Topological analysis of 3D building models using a spatial query language

Article · October 2009with94 Reads
DOI: 10.1016/j.aei.2009.06.001 · Source: DBLP
The paper presents parts of the development of a spatial query language for building information models. Such a query language enables the spatial analysis of building information models and the extraction of partial models that fulfill certain spatial constraints. Among other features, it includes topological operators, i.e. operators that reflect the topological relationships between 3D spatial objects. The paper presents definitions of the semantics of the topological operators within, contain, touch, overlap, disjoint and equal in 3D space by using the 9-intersection model. It further describes a possible implementation of the topological operators by means of an octree-based algorithm. The recursive algorithm presented in this article relies on a breadth-first traversal of the operands’ octree representations and the application of rules that are based on the color of the octants under examination. Because it successively increases the discrete resolution of the spatial objects employed, the algorithm enables the user on the one hand to handle topological relationships in a fuzzy manner and on the other hand to trade-off between computational effort and the required accuracy. The article also presents detailed investigations on the runtime performance of the developed algorithm.
    • SPARQL is a generic query language that allows federated queries across heterogeneous Linked Data sources (Harris et al 2013, Heath & Bizer 2011 ). In comparison with domain-specific query languages (Mazairac & Beetz 2013, Borrmann & Rank 2009), SPARQL is especially applicable for scenarios when data from multiple sources are needed . Here are some possible scenarios: -All building objects should be classified according to NL-sfb code.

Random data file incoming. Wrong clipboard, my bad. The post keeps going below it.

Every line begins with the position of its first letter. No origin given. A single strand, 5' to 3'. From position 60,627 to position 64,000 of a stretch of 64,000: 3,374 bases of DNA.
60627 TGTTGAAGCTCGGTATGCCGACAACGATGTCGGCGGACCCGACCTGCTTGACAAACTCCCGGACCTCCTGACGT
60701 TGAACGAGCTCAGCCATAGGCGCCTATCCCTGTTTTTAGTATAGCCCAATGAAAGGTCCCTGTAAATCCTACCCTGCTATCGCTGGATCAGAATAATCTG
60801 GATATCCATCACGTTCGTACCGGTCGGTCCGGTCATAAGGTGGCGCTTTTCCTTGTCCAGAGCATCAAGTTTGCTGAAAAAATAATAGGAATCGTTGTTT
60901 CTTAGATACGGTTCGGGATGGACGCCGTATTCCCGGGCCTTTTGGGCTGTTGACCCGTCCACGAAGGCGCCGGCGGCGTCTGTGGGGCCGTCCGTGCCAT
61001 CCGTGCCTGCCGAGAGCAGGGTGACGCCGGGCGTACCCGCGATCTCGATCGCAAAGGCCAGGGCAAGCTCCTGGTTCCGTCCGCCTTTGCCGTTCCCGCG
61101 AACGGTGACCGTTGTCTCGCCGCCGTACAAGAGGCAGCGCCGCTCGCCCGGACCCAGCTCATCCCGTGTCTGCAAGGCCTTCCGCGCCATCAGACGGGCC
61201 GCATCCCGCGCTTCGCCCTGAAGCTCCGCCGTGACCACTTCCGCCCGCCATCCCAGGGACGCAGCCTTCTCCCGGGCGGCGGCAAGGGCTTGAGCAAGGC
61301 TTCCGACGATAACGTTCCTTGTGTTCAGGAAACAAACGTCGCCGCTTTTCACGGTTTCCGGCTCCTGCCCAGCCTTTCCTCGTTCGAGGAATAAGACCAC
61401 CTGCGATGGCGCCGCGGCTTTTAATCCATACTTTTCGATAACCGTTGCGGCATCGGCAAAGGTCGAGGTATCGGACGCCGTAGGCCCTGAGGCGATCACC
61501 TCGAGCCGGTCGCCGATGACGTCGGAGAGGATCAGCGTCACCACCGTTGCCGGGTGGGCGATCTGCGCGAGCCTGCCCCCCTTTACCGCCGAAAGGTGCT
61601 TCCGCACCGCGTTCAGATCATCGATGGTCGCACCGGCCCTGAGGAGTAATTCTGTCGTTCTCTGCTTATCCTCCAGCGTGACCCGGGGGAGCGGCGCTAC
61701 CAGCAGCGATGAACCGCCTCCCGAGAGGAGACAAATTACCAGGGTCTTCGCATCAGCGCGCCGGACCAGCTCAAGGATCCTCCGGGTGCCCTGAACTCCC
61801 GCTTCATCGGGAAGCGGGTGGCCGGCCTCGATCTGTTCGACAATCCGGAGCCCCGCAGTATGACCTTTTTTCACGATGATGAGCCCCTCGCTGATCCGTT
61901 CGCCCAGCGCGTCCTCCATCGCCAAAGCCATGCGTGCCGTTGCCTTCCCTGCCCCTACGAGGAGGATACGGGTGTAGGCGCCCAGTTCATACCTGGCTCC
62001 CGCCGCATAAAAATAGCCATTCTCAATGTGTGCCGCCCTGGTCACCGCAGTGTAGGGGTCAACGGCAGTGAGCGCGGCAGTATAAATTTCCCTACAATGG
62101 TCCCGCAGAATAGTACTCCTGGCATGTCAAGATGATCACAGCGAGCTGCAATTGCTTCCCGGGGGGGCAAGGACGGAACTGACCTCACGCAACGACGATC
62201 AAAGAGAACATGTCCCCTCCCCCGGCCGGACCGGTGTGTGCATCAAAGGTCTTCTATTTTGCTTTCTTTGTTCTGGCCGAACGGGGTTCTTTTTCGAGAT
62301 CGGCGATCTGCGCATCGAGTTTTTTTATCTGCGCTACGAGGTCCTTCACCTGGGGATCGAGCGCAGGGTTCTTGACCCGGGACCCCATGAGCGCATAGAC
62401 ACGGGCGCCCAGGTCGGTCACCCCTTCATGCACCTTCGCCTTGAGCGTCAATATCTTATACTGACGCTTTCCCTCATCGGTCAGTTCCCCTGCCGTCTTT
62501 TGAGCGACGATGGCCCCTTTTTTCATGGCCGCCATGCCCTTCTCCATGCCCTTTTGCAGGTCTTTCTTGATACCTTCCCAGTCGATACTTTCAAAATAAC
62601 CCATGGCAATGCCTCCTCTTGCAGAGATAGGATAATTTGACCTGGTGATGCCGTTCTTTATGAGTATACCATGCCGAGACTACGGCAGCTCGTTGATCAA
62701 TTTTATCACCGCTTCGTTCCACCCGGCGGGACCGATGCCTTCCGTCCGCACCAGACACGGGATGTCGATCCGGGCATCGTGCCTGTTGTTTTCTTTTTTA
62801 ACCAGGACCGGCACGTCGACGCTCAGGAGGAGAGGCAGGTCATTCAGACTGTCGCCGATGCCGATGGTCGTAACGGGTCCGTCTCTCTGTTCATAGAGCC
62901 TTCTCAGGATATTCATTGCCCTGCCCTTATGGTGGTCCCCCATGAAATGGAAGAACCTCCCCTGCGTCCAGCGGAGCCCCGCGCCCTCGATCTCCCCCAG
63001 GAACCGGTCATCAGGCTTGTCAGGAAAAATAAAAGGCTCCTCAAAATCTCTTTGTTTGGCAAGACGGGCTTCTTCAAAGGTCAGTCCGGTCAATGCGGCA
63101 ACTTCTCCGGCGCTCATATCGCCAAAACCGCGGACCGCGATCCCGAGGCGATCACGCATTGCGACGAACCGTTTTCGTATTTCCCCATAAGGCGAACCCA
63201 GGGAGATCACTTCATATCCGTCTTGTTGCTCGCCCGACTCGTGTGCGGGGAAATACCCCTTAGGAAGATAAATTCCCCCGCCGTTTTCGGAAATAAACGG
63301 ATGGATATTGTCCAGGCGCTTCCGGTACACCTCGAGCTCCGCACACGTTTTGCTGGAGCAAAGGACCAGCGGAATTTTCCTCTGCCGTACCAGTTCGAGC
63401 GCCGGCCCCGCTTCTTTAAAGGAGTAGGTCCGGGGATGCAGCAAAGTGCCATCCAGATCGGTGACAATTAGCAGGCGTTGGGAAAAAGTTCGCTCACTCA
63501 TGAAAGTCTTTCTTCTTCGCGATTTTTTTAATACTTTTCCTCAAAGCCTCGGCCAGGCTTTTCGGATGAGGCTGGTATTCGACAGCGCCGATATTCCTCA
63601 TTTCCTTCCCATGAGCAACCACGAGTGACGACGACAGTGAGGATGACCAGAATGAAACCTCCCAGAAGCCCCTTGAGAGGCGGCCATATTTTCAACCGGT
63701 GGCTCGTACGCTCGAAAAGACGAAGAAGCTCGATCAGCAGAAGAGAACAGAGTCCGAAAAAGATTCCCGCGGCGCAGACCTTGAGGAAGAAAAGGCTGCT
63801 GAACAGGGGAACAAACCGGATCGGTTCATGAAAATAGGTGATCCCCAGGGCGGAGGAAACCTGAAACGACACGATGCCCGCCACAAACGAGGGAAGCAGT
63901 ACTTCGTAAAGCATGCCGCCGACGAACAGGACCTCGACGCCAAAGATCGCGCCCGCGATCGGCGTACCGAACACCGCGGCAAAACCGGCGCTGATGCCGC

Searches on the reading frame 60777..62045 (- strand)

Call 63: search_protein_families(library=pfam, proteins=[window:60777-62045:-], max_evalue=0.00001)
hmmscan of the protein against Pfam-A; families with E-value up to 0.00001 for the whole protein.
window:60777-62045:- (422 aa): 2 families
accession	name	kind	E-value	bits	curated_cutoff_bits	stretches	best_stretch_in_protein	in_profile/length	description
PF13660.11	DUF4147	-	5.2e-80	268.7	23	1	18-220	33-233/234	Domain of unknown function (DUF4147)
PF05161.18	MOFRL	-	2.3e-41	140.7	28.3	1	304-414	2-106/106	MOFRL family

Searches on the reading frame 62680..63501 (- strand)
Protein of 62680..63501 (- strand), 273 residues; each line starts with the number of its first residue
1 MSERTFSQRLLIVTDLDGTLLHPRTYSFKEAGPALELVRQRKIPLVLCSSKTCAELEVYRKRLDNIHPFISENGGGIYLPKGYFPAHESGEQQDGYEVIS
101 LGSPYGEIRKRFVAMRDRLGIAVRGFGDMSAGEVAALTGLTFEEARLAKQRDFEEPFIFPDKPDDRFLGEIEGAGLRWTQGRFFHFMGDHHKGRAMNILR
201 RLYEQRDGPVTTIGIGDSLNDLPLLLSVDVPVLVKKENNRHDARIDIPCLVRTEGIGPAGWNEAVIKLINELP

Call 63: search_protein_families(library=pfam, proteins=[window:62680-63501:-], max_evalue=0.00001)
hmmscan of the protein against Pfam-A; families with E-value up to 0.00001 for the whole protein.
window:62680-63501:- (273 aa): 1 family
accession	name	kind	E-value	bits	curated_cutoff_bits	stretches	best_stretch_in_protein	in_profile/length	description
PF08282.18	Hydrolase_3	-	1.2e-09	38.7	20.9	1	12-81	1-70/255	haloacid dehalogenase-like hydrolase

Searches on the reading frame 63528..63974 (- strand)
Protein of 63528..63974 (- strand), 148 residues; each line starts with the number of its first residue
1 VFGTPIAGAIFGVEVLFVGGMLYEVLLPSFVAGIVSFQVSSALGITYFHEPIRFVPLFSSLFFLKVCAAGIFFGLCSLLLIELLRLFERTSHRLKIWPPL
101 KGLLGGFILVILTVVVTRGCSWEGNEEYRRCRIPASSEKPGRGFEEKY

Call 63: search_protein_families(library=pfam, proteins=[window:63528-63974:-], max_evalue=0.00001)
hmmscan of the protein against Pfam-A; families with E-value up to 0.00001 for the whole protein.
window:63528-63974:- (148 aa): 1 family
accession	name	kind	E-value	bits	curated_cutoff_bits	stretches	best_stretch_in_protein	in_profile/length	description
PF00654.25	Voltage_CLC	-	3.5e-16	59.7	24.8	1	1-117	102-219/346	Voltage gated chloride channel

Full-text · Conference Paper · Sep 2016 · Advanced Engineering Informatics
    • The obvious problem is that it could not be decided whether the window is part of the wall or part of the roof. With respect to the semantic-topology, Borrmann and Rank (2009) presented a spatial query language for building information models. Semantics of topological operators in 3D space were defined using the nine-intersection model.
    [Show abstract] [Hide abstract] ABSTRACT: CityGML, as the standard for the representation and exchange of 3D city models, contains rich information in terms of geometry, semantics, topology and appearance. With respect to topology, CityGML adopts the XLink approach to represent topological relationships between different geometric aggregates or thematic features; however, it is limited to shared objects. This paper proposes a two-level model for representing 3D topological relationships in CityGML: high-level (semantic-level) topology between semantic features and low-level (geometric-level) topology between geometric primitives. Five topological relationships are adopted in this model: touch, in, equal, overlap and disjoint. The semantic-level topology is derived from the geometric-level topology on the basis of the shared geometric primitives. To maintain the 3D topology, topological consistency rules are presented. An Application Domain Extension, called TopoADE, is proposed for the implementation of the topological model. The TopoADE consists of three modules: Topology, Feature and Geometry. Finally, 3D city models with LoD1 to LoD4 are used to test this model. Experimentation on those data sets indicates a validation of the proposed topological model in CityGML.